Cryptocurrencies such as Bitcoin promise to deliver not only a convenient payment means based on digital technology, but also a novel model of trust. Yet delivering on this promise hinges on a set of assumptions: that honest miners control the vast majority of computing power, that users verify the history of all transactions and that the supply of the currency is predetermined by a protocol. Understanding these assumptions is important, for they give rise to two basic questions regarding the usefulness of cryptocurrencies. First, does this cumbersome way of trying to achieve trust come at the expense of efficiency? Second, can trust truly and always be achieved? (Hyun Song Shin, BIS, June 2018)
Achieving trust in money through the consensus of self-interested bookkeepers imposes too many constraints and cuts too many corners for it to replace the monetary system. The technology is only a small part of the issue of the viability of cryptocurrencies. The underlying incentives and the economics are key. Even leaving aside the many important issues to do with illicit activities and consumer protection, cryptocurrencies fall a long way short of being able to sustain a monetary system. . . . The decentralised technology of cryptocurrencies, however sophisticated, and useful for many other purposes, is a poor substitute for the solid institutional backing of money through independent and accountable central banks. (Hyun Song Shin, BIS, June 2018)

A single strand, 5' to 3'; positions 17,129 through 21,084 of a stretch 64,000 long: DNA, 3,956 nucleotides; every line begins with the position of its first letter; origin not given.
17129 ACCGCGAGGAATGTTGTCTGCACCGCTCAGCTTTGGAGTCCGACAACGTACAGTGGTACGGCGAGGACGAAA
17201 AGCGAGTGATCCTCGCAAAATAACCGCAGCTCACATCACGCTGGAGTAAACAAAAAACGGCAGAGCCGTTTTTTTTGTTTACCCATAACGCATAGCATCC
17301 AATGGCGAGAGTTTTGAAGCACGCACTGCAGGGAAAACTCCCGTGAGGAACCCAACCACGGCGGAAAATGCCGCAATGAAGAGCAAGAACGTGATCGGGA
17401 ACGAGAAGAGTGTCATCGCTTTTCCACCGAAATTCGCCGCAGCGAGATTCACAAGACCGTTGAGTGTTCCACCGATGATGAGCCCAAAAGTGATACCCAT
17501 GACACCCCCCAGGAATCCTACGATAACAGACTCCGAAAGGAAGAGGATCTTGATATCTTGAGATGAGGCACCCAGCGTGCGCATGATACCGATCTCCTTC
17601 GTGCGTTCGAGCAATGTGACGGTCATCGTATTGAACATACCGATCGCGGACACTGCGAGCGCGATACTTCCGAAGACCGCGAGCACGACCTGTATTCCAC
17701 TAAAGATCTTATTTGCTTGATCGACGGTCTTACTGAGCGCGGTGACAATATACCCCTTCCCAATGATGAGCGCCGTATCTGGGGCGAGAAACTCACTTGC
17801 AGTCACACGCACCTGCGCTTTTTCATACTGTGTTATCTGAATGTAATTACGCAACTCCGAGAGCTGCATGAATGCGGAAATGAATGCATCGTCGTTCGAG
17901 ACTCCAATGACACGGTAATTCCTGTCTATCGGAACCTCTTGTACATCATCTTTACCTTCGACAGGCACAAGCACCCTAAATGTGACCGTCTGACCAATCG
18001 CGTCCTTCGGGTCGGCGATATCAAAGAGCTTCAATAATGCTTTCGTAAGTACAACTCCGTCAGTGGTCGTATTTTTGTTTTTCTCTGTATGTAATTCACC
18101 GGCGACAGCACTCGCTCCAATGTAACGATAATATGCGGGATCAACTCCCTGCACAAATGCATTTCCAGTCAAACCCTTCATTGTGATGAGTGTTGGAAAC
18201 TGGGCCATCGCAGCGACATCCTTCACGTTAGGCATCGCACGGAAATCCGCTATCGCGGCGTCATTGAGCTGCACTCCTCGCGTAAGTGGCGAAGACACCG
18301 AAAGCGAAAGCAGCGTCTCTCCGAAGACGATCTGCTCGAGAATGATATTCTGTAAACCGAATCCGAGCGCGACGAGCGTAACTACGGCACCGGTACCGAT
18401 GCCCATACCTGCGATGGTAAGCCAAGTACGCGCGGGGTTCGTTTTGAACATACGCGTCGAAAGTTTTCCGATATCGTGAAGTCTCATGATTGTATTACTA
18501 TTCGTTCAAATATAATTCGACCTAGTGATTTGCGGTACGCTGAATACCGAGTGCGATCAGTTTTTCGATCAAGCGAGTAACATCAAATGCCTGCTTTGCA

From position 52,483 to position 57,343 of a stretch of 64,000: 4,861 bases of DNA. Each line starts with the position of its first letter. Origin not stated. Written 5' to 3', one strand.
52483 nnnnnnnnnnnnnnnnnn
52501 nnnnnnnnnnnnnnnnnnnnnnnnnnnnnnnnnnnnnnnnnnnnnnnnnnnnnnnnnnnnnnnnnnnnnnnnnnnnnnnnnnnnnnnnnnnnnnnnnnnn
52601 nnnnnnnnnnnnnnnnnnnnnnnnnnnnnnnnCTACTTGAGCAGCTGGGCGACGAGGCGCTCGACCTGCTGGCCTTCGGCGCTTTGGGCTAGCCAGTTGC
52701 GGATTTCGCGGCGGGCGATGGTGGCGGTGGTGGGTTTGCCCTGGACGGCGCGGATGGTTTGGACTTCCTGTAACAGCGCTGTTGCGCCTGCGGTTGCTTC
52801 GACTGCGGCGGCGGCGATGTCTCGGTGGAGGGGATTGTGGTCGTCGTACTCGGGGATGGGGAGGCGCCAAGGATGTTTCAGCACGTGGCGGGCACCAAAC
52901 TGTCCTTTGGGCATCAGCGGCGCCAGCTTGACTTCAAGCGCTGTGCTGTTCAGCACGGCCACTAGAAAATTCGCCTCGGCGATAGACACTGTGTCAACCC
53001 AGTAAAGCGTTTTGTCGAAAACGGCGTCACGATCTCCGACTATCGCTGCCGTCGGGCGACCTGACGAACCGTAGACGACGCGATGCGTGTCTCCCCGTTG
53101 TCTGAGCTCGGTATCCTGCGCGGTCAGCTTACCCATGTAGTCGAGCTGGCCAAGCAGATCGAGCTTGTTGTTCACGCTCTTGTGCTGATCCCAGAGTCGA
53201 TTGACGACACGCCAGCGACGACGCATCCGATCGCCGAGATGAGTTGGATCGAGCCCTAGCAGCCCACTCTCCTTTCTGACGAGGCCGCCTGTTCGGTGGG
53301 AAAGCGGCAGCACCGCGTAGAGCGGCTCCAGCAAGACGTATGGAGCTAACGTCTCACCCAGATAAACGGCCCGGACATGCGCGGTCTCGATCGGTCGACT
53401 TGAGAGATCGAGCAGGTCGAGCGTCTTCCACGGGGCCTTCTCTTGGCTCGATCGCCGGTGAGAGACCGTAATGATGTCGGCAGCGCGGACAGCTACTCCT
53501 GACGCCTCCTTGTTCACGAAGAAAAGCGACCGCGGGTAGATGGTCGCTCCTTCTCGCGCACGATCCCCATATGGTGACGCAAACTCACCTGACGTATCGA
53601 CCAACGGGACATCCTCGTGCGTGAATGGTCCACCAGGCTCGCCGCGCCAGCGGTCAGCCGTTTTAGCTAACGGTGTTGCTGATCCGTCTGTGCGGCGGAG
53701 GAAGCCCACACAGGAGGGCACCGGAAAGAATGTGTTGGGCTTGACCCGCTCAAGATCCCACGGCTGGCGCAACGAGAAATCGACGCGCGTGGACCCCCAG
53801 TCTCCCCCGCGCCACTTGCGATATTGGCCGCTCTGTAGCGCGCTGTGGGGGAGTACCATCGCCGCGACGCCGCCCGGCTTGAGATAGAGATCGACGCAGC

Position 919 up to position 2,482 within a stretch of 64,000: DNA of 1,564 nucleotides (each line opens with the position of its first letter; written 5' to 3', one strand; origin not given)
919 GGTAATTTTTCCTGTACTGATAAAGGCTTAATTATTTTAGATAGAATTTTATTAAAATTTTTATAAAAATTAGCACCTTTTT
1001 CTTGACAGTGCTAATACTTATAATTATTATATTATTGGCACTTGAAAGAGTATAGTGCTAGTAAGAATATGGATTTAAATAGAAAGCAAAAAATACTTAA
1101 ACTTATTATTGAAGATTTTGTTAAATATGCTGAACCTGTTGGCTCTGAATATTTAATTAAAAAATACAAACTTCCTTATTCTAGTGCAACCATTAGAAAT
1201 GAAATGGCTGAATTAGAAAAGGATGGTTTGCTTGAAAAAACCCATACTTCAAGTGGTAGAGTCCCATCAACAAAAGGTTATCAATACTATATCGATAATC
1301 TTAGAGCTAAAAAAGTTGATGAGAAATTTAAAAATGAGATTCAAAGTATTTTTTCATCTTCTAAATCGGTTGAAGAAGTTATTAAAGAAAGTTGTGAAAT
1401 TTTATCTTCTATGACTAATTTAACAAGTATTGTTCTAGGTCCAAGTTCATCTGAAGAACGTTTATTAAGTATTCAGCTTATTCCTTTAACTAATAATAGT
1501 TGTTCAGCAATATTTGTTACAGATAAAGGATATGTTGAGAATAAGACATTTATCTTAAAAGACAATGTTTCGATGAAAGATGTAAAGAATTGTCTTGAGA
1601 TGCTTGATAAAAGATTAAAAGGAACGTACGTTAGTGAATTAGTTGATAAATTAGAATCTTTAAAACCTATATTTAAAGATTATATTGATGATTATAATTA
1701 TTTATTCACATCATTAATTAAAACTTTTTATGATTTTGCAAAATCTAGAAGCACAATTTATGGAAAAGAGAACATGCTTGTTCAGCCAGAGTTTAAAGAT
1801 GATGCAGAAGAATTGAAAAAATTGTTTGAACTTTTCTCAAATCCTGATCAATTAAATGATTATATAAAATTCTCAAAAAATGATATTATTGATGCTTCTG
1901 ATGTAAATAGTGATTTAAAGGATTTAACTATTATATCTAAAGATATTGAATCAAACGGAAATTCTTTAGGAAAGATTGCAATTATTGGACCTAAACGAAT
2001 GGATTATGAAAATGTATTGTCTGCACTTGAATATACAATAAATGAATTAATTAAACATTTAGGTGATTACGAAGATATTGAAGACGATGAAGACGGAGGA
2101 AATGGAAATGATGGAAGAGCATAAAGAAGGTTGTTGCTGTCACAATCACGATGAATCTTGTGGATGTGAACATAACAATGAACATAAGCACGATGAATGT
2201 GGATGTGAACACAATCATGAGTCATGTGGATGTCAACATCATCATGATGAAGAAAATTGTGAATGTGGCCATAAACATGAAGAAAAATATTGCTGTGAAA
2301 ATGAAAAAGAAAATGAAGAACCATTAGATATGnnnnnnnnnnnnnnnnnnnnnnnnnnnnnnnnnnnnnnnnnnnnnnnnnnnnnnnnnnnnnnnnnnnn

In the digital age too, good money is likely to remain a social construct rather than a purely technological one: the efficiency of decentralised exchange via proof-of-work exclusively is much lower than would appear at first sight, and alternative technologies still need to demonstrate that they can function without institutional backing. But claiming that technology alone cannot do the trick is not to say that it is useless. It simply means that the focus could shift away from the issue of whether the technology can replace traditional sovereign money and financial institutions. (Raphael Auer, BIS, January 2019)